Robohub.org
 

NASA’s shape shifting origami robot squeezes where others can’t | WIRED

by
01 April 2017



share this:

NASA MAY HAVE equipped its Mars Curiosity rover with an impressive array of scientific instruments, but the robot attaché’s size and $2.5-billion price tag give its operators ample reason to steer clear of terrain that could jeopardize its mission. Which is a shame, because much of Mars’ craggy, cave-ridden, boulder-strewn landscape is so treacherous (planetary geologists literally call it chaos terrain), that big, expensive robots like Curiosity can’t risk accessing it. That’s why NASA’s Jet Propulsion Laboratory built Puffer.

Click here for more.




Alex Kirkpatrick is a passionate writer and science communicator...
Alex Kirkpatrick is a passionate writer and science communicator...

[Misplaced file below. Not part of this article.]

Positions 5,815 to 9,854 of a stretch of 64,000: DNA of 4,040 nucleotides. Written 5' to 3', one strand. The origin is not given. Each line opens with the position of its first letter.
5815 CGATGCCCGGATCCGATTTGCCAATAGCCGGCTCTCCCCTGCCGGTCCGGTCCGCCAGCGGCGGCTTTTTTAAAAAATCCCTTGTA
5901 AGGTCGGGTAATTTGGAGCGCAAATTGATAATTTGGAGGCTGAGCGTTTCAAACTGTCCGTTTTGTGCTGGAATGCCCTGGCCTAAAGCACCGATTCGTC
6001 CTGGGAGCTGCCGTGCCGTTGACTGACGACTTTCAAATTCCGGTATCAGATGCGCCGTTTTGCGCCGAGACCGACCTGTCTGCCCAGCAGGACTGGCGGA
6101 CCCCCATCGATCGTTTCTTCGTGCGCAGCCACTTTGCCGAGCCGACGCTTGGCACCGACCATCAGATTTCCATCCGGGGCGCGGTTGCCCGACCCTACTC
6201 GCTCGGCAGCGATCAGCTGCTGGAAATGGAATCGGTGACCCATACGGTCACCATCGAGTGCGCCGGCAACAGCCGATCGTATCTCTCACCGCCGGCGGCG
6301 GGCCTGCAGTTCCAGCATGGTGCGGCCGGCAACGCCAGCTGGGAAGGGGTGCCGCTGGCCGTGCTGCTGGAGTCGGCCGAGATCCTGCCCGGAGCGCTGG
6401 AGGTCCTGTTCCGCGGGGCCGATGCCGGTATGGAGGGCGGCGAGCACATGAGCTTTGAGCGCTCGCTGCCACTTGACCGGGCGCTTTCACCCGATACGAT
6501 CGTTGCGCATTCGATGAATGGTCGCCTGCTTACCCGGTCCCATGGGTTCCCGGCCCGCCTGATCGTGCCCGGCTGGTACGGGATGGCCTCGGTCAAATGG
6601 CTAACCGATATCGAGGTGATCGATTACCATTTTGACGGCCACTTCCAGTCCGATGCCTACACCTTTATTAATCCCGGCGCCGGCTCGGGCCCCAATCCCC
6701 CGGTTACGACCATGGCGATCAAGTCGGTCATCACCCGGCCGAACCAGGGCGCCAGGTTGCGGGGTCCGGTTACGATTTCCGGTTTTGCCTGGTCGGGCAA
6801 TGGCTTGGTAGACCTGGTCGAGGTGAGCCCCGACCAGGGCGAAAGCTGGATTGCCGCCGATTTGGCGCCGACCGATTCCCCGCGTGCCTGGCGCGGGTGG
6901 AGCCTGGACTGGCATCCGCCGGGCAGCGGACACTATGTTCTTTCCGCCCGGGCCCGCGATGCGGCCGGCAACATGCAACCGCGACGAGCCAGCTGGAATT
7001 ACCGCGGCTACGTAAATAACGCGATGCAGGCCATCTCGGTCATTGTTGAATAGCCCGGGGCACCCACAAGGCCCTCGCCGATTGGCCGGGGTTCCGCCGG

Related posts :



Estimating manipulation intentions to ease teleoperation

Introducing an intention estimation model that relies on both gaze and motion features.
06 December 2022, by and

Countering Luddite politicians with life (and cost) saving machines

Beyond aerial tricks, drones are now being deployed in novel ways to fill the labor gap of menial jobs that have not returned since the pandemic.
04 December 2022, by

Call for robot holiday videos 2022

That’s right! You better not run, you better not hide, you better watch out for brand new robot holiday videos on Robohub!
02 December 2022, by

The Utah Bionic Leg: A motorized prosthetic for lower-limb amputees

Lenzi’s Utah Bionic Leg uses motors, processors, and advanced artificial intelligence that all work together to give amputees more power to walk, stand-up, sit-down, and ascend and descend stairs and ramps.

Touch sensing: An important tool for mobile robot navigation

Proximal sensing often is a blind spot for most long range sensors such as cameras and lidars for which touch sensors could serve as a complementary modality.
29 November 2022, by

Study: Automation drives income inequality

New data suggest most of the growth in the wage gap since 1980 comes from automation displacing less-educated workers.
27 November 2022, by





©2021 - ROBOTS Association


 












©2021 - ROBOTS Association